Now for the bad news: Even if UNC pulls off a sizable upset of No. 1 Clemson, it’s easier to envision No. 7 Stanford securing an invitation to the national semifinals — presuming the Cardinal take care of business against Southern California (Pac-12 title game).
Within that rationale, it all comes back to North Carolina’s tailor-made schedule (two FCS opponents, one bad loss to South Carolina, no regular-season clashes with Florida State, Clemson, Louisville or Notre Dame) … versus Stanford’s ambitious slate of Notre Dame, Oregon, Southern California, Arizona, Washington, UCLA and Northwestern.
For that head-to-head comparison, a two-loss Stanford club would presumably trump a one-loss North Carolina squad — despite the Heels’ potential for 12 straight victories.
Which brings us to Clemson: The Tigers currently own top-15 wins over Florida State and Notre Dame; and since the Oct. 3 triumph over the Fighting Irish, Clemson (12-0) has enjoyed double-digit point spreads for seven of its final eight victories — with the lone exception being South Carolina from last Saturday.
(The Gamecocks scored a touchdown with one second left in the fourth quarter, making the 37-32 final score more respectable.)
Bottom line: A decade ago, elite teams like Nebraska (2001) and Oklahoma (2003) could absorb the humiliation of a regular-season-capping loss and still reach the BCS title game. But in this modern age of experienced committee members — and not computers — making the final decisions, Clemson likely needs a Saturday victory to clinch an Orange Bowl berth.
There is one caveat, however: If a two-fer combination of Southern California, North Carolina and/or Florida should emerge victorious on Saturday, Clemson stands as the only Championship Weekend loser … with a chance of reaching the national semifinals.
But why put things to chance?
4. Don’t read too much into Stanford’s No. 7 ranking, nestled behind three Big Ten schools
I’ve had a number of colorful exchanges with Ohio State fans in the last few days, many of whom believe the 29-point rout of Michigan should be enough to move the Buckeyes into the four-team playoff — IF Alabama or Clemson should falter this weekend.
And why not? No. 6 Ohio State could easily rise two slots in the final countdown, without playing on the first Saturday of December. Either Iowa or Michigan State (Big Ten title game) will lose this weekend, and Clemson certainly has its hands full against North Carolina.
But over the last 14 months, we’ve repeatedly heard the Playoff committee’s mantra of how Conference Championships Matter; and if that’s the case, a two-loss Stanford team (as the presumptive Pac-12 champs) should leapfrog a one-loss Ohio State squad — even if the Buckeyes’ only setback occurred against a playoff team (Michigan State).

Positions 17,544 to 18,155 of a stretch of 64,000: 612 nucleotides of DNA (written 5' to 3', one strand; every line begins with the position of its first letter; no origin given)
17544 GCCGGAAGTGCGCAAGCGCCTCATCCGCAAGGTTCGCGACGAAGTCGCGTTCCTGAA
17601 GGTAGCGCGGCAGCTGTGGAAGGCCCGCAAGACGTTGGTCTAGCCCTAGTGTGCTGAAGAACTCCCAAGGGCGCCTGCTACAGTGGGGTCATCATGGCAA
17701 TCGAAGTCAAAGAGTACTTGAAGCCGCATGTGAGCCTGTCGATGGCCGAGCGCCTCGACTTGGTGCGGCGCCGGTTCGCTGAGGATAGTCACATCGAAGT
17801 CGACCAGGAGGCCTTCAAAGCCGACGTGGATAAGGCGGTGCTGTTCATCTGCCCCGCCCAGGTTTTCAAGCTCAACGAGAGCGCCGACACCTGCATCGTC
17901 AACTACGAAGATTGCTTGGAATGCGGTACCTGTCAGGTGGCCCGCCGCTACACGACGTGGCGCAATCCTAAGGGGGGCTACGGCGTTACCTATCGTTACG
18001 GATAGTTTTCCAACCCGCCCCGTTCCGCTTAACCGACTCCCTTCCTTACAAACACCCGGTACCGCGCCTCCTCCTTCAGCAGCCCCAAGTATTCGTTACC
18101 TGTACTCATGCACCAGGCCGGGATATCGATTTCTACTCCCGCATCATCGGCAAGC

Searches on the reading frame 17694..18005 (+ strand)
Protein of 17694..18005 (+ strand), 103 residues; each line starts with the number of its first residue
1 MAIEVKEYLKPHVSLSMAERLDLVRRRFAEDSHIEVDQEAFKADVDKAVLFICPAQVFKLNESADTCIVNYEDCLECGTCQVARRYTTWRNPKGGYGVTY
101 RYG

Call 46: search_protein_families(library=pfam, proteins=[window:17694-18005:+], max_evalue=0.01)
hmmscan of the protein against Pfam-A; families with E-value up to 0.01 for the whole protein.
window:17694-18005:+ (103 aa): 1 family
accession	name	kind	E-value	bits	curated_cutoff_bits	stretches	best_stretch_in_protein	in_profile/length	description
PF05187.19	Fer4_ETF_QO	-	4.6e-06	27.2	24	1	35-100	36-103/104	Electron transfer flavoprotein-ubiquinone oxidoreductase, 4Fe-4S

In earnest, Ohio State can only force the Playoff committee’s hand if Clemson and Stanford tumble this weekend. Otherwise, the Buckeyes will simply have to “settle” for playing in the Rose Bowl — you know, traditionally the highest-rated bowl game of ’em all.
5. Don’t count on the Playoff format expanding to six or eight teams anytime soon
In a perfect world, college football’s ultimate tournament would include eight clubs — every Power 5 champion, the best Group Of Five school and two other wild cards, regardless of conference affiliation. In that scenario, the national outcry would be significantly quieter than the current, inescapable conundrum of shoehorning five conference champions (plus Notre Dame, during elite-level seasons) into four semifinal slots.
But here’s the reality check: The NCAA already has enough trouble plugging the holes for its 40 bowls (excluding the national championship), so much that a number of 5-7 teams (Kentucky, Nebraska, Illinois, Minnesota, East Carolina, Buffalo, etc.) might be asked to fill out the holiday dance card.
In other words, if two or even four more teams were added to the playoff mix in future years, that would require a higher number of 5-7 schools partaking in the bowl system. And frankly, that’s not good for the long-term health of the non-premium bowls.
As Exhibit A, check out Jerry Palm’s current bowl projections: With a four-team playoff, the sexiest, non-New Year’s Six matchups entail TCU versus Oregon (Alamo Bowl) and Michigan versus Florida (Citrus Bowl). Even with TCU and Florida garnering in-state bowl invites and facing prominent opponents … there’s still no guarantee of both stadiums selling every available ticket.
And that’s kind of sad. For many modern fans, particularly those living in a Larry Culpepper-dominated world, it’s Playoff Or Bust.
Jay Clemons, the 2015 national winner for “Sports Blog Of The Year” (Cynopsis Media), has previously written for SI.com, The National Football Post, Bleacher Report and FOX Sports.